The tall fragrant flower stalks are removed from commercially grown tobacco plants when they appear in mid-summer. Click to download a large (800x600) version of this image.
Tobacco is a large, robust annual, some varieties of which can grow to 10 ft (3 m) in height, and develop a semi-woody stem, all in a single growing season. The leaves can get up to 16 in (40 cm) or more in length. Tobacco flowers are typically rose-pink, tubular, and around 2 in (5 cm long). They are mildly fragrant and borne in hanging clusters in late summer. Varieties of tobacco have been developed for different uses, including chewing, snorting (snuffing), and smoking in pipes, cigars and cigarettes. There are even varieties for cultivation in the home garden.
Wild tobacco (Nicotiana rustica) was the original tobacco first discovered by Spanish explorers and sent back to the Old World. It was being grown by Native Americans in eastern North America and Mexico, and soon was embraced by the colonists in Virginia who planted it enthusiastically. Common tobacco (Nicotiana tabacum) was first brought into cultivation before Columbus in northern South America. It and its numerous cultivars are now the principal source of tobacco products and are grown everywhere the climate is suitable, generally between 45° north and 30° south latitudes. Neither species is known to grow in the wild: they are cultigens, maintained solely by human cultivation.
These Burley tobacco plants in this Northern Kentucky field have recently had their showy flower stalks removed so energy is directed into the production of the valuable foliage. Burley has very thin leaves that are air-cured, being hung after harvest in distinctive dark-painted tobacco barns with sliding panels to adjust air flow. Click to download a large (800x600) version of this image.
This old barn in Gadsden County, Florida was used to cure tobacco leaves prior to processing into cigars and cigarettes. Gadsden Country was once a production center shade tobacco where the plants were grown under cloth to produce very fine-leaves used as the outer wrapping of fine cigars. Click to download a large (800x600) version of this image.
Culture Light: Tobacco is grown in full sun. Moisture: Tobacco is grown in moisture retentive, but well drained soils, rich in organic material. Hardiness: USDA Zones 5-11. Propagation: The tiny seeds are sown on the soil surface around ten weeks before the last expected spring frost. Seeds germinate in 10-20 days and the seedlings are potted up until time to set out.
Tobacco was originally used for religious purposes by shamans and medicine men in the New World. It later took on medicinal uses, but such uses are no longer significant. Today, tobacco is the most widely grown non-food crop. Both species of tobacco (Nicotiana tabacum and N. rustica) are grown commercially for insecticidal poison and also for human use in smoking, chewing, and snorting (snuffing). Tobacco use is said to impart a mild euphoria at first, but soon becomes a habit. First time users usually suffer nausea. The alkaloid, nicotine, an important ingredient in tobacco, is highly addictive and most people who use tobacco find it very difficult to quit using it. Moths are attracted to the pretty, night blooming flowers. Wet tobacco leaves are sometimes used on wasp and scorpion stings to relieve pain and swelling. Nicotine insecticides (for example, Black Leaf 40T) were once widely used to kill lice and mites in chicken houses, and to control sucking insects on plants in greenhouses and row crops. In the U.S., nicotine insecticides largely have been replaced by organophosphate insecticides, although nicotine based insecticides are still used in other parts of the world.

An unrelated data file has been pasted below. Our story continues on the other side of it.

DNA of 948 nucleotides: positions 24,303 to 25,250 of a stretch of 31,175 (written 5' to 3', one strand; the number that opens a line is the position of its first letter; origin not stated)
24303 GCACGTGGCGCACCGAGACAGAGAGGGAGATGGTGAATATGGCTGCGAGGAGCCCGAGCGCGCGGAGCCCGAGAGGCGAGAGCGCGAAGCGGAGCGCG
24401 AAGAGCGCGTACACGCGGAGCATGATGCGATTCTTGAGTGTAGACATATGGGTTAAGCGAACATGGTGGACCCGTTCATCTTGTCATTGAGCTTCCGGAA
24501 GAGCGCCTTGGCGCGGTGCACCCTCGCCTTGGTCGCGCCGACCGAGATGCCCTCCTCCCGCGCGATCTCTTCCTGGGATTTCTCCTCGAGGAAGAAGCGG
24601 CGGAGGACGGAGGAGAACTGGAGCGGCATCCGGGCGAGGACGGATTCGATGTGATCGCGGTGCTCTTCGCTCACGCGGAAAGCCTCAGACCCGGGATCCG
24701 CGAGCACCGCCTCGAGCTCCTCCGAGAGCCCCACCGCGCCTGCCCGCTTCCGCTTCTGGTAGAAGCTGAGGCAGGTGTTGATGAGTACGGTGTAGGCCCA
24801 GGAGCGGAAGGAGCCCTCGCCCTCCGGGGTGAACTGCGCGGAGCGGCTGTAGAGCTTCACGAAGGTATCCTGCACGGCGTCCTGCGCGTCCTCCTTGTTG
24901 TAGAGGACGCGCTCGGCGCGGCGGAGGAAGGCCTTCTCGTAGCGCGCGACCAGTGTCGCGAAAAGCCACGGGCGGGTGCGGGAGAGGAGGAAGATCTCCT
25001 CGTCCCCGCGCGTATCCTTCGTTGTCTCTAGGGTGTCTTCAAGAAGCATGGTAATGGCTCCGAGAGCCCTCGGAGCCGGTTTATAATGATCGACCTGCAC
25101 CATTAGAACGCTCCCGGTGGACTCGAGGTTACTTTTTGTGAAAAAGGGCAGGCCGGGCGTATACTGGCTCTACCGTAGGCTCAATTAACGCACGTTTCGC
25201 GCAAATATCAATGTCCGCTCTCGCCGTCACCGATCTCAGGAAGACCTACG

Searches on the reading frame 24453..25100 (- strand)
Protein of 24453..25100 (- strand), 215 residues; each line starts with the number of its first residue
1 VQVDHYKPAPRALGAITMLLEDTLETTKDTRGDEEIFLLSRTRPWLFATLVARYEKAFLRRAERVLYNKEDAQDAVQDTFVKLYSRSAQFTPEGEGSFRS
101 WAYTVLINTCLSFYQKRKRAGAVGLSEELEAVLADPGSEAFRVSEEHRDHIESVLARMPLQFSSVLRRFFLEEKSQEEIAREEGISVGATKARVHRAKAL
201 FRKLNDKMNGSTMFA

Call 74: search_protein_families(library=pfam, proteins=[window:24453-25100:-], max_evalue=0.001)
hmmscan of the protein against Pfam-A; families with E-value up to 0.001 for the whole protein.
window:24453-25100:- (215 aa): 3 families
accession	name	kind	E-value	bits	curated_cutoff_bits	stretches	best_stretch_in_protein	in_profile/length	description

Tobacco plant - please don't smoke!
Among the 70 or so species of annual and perennial Nicotiana, several are grown as ornamentals in the flower garden. Many of these have night blooming, strongly fragrant flowers in subtle creams, yellows and rosy reds. Most contain minor amounts of nicotine. Other members of the Solanaceae, whose small concentrations of nicotine are confined to the leaves, include the edibles potato, tomato, eggplant and pepper.
All parts of the tobacco plant are poisonous, and prolonged contact, especially internally, is known to cause cancer, emphysema, cardiovascular disease and other life threatening ailments. Harvesters in tobacco fields and workers in the processing of tobacco have been poisoned by cutaneous absorption, known as green tobacco sickness. Even brief contact by smoking or ingestion can cause nausea, vomiting, sweating and palpitations.